Archbishop Capovilla Reflects on His Elevation to College of Cardinals
Nonagenarian Former Secretary to John XXIII Expresses Gratitude, Remembers Humble Priests
Rome, (ZENIT.org) | 1304 hits
Archbishop Loris Francesco Capovilla, one of three archbishop emeritii to be made cardinals at next month’s consistory, is, at 98 years of age, possibly the oldest churchman ever to be elevated to the College of Cardinals.
The former private secretary to Pope John XXIII told the Italian bishops’ news agency SIR Jan. 12 that he received the news of his appointment with “much serenity” and “in communion” with all “humble priests” who “humbly and silently spend their whole lives” so that the joy of the Gospel reaches everyone and all families.
“I am very grateful,” he said. “I am grateful to Pope John because he has led me also to this, and to Pope Francis.”
Asked what kind of priesthood John XXIII taught him to be, Archbishop Capovilla said: “He taught me silence, hiddenness, humility and service given only out of love. He taught me that the summit of Christian behavior -- John Chrysostom would say of Christian philosophy –- is simplicity and prudence.”
“If you are simple,” he continued, “you open your eyes to God and are not afraid of anyone or anything.” If you are prudent, he added, “you do nothing alone and you feel yourself not only a member of the Church but of the whole human family.”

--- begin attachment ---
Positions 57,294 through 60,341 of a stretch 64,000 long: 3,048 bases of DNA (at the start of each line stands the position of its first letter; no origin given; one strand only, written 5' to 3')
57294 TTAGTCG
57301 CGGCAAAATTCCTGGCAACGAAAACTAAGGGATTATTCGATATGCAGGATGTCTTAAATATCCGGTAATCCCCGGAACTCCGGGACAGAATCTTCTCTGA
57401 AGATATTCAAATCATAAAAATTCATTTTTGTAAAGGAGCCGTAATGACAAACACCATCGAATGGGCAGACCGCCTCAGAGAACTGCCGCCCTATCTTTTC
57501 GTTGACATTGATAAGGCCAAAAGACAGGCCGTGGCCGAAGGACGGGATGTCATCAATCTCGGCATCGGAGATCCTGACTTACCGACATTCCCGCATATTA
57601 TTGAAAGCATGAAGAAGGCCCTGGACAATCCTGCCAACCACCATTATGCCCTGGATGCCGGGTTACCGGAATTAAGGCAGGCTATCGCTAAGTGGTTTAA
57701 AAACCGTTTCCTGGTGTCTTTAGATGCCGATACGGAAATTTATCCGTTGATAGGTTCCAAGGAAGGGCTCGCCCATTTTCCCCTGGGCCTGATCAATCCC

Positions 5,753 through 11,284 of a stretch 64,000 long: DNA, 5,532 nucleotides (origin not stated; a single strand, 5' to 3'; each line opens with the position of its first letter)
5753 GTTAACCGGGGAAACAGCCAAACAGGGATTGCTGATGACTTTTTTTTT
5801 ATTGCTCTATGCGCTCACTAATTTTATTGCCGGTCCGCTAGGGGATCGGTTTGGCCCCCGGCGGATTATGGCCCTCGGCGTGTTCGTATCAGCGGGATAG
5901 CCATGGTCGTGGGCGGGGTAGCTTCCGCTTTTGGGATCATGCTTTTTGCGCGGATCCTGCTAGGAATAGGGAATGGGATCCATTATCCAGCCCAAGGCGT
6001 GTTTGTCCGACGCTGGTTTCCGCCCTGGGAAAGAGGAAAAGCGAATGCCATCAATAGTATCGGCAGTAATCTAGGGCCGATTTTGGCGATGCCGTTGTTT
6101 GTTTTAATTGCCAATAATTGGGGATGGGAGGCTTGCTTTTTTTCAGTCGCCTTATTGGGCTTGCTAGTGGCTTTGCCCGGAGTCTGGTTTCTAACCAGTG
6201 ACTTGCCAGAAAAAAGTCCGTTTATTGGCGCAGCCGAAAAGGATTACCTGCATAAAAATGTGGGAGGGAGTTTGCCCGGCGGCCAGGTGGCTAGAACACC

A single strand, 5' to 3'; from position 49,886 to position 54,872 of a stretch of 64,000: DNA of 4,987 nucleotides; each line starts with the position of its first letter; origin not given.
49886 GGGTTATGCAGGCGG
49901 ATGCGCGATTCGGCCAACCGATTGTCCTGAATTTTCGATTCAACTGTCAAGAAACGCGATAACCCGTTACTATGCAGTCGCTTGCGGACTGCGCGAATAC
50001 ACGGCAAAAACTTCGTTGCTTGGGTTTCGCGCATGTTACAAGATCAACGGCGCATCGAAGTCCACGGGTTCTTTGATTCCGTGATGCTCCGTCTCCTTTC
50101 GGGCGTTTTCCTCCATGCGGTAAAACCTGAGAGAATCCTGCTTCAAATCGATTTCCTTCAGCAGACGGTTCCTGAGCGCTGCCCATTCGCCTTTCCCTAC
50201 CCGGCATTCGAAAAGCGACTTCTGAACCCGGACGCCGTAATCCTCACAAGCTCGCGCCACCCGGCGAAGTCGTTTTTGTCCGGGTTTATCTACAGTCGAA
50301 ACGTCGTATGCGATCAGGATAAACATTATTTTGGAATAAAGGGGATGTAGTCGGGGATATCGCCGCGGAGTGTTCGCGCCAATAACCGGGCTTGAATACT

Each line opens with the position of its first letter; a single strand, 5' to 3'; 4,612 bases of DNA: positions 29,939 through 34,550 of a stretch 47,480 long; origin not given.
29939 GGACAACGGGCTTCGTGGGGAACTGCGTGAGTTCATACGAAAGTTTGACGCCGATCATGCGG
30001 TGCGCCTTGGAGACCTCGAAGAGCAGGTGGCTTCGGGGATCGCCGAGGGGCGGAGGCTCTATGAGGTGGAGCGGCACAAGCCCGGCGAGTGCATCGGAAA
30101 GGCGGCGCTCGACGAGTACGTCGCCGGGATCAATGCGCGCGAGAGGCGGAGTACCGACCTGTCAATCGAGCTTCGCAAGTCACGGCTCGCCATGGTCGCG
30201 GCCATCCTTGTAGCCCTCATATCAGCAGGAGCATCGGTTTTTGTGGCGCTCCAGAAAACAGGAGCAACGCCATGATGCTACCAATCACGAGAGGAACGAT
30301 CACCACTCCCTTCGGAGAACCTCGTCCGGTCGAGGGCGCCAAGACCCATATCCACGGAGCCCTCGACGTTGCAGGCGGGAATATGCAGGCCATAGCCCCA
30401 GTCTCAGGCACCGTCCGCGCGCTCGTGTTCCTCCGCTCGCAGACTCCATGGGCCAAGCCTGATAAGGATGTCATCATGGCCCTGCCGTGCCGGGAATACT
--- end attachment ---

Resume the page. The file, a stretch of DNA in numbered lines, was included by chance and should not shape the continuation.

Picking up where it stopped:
“It is precisely on this day, with this news, that I turn to all the humble and poor of the whole world, that I repeat Pope John’s words: I am a citizen of the world because the whole world is my family in the unum, in the unity that God desires and that Jesus preached and left as testament to us all,” he said. “We are working towards this, all of us. And the number is boundless of men and women of good will who give witness of wanting to be obedient to the Lord’s call, in this historic moment which involves us all.”
He was then asked his thoughts on being made a cardinal so late in life. He replied: “It’s not at all something owed to me. It is altogether a grace, a gift of God. Nothing is late. I don’t think of these things.”
The cardinal-designate added: “I’ve always believed that true service begins with prayer, dedication and silence.” Remembering the many sick and incapacitated people there are who accept their limitations, he said: “Of course I cannot work today as a youth, but I can pray, I can love. I can give witness that for a Christian there is only one law: love.
“And for the Catholic,” he added, “there are not several countries, peoples and races in the world. There is only one people: the People of God walking on the hard roads of the world toward the Eternal.”